QUICK SNAP: LIVE FROM TALLINN
Two very different Chinese brothers travel to the titular Japanese city, an idyllic place latticed with rivers and canals. Yaganawa is dubbed “the Venice of Japan”, the major difference being that the streets are very calm and sparsely populated. There are no hordes of tourist, but instead abundant room for meditation, reflection, reminiscing and romance.
The quiet, introspective and bespectacled younger brother Li Dong has cancer, stage 4. This is a film about departing without leaving anything behind: material goods, unfinished business and rancour. Dong’s charming and outspoken brother Li Chun has taken him on a trip supposedly as a farewell gift, despite promising his sibling that they will return every year. The two men, probably in their forties, couldn’t be more different: there is barely a physical resemblance, and even their accents are different (despite growing up together). Chun challenges a waitress: which of the two is the most beautiful man? Who has been with more women? The woman refuses to respond, but the writing is on the wall.
Dong and Chung encounter a Chinese woman called Liu Chuan on their journey. Her name is Japanese for Yanagawa. In addition to sharing her name with the foreign city, the woman also shares a romantic history with both brothers. Years earlier, she “vanished off the face of the Earth”, only to be found in such sad circumstances. It is never clear whether the encounter was planned or entirely by chance. All three characters are kind, phlegmatic and resigned to their fates. They’re too old to lose it, too young to choose it.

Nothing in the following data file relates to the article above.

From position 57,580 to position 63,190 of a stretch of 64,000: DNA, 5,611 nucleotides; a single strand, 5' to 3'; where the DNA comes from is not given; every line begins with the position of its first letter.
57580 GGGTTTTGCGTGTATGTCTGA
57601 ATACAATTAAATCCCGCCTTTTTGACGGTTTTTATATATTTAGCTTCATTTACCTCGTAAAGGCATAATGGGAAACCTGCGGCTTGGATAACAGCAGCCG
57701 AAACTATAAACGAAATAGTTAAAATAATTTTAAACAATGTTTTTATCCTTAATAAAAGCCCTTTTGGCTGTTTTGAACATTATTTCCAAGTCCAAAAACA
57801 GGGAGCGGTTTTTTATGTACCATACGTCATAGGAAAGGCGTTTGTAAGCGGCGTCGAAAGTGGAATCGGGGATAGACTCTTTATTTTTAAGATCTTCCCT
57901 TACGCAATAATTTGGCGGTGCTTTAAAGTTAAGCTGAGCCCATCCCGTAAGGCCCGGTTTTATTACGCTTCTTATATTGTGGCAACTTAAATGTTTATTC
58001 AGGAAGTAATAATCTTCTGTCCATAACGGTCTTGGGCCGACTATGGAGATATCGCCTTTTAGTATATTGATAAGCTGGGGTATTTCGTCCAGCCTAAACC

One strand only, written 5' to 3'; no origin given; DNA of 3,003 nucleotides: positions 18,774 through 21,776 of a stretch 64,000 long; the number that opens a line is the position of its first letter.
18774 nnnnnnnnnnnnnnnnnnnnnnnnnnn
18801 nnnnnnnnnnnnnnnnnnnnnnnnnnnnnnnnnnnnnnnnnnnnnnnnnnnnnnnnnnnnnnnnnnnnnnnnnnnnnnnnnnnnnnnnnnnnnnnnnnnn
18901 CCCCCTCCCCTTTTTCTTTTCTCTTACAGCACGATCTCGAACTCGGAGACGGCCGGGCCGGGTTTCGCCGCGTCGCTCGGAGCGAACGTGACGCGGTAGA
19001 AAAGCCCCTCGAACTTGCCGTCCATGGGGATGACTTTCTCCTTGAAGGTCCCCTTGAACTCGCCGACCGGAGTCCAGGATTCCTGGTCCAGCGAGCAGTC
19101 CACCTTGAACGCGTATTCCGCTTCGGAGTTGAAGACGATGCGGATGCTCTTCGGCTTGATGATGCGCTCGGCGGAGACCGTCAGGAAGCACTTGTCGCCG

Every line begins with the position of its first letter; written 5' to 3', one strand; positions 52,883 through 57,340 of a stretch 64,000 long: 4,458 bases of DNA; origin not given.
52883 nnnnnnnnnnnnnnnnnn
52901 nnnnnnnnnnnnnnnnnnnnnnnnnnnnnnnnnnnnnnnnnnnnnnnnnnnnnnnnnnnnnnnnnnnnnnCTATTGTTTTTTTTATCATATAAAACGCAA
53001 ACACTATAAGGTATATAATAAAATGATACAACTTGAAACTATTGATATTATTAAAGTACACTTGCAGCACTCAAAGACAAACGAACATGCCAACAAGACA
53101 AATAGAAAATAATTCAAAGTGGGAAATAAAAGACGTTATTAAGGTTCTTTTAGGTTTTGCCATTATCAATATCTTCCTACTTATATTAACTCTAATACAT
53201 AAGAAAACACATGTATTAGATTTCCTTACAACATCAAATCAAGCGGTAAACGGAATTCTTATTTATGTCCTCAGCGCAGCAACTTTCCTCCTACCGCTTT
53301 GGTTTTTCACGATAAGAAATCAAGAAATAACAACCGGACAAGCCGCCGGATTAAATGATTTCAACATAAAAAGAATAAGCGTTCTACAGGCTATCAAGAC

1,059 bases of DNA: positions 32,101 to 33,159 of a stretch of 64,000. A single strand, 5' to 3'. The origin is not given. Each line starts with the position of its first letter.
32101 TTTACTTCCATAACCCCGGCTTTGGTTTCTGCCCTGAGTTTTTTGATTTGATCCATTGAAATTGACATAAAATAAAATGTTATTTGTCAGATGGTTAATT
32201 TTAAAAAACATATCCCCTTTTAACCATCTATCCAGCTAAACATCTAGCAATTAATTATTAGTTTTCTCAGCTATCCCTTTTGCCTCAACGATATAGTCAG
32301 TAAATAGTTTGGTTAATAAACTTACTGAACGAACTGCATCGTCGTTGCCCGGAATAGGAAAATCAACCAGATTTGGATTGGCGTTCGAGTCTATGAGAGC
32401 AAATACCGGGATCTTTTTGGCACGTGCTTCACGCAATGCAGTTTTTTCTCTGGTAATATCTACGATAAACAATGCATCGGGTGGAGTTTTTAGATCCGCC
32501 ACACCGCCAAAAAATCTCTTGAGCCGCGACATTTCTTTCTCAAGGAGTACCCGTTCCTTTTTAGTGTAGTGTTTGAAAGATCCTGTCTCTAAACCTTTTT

Chuan sings in English, Chinese and Japanese. She exudes beauty, charms and talent. Gradually, memories from the past resurface. We learn the very peculiar reason why Dong does not have a Pekinese accent. Viewers drift back and forth in time, piercing together randoms fragments of the lives of the three adults. Being in a foreign country, in a blissful and picturesque location, provides the narrative with a dream-like feel. A conversation during a bicycle ride is captured entirely through its reflection on the canal. It’s as if the director and DOP wanted to allow the characters to dissociate themselves from the hardship of everyday life and immerse themselves in this valedictory experience.
Yoko Ono and John Lennon are mentioned several times in the film, with an Ono fan playing the guitar where the famous singer presumably lived. The famous couple’s message of peace and love – while not directly mentioned – is pervasive. Chinese and Japanese engage pacifically, even enthusiastically. There is no bitterness between the two siblings, despite the common dalliance and the impending death. Simple gestures, everyday poetry seep into this heart-warming drama. The visual lyricism of Japan is successfully combined with Chinese empathy and appreciation.
Yanagawa has just premiered in Competition at the Tallinn Black Nights Film Festival: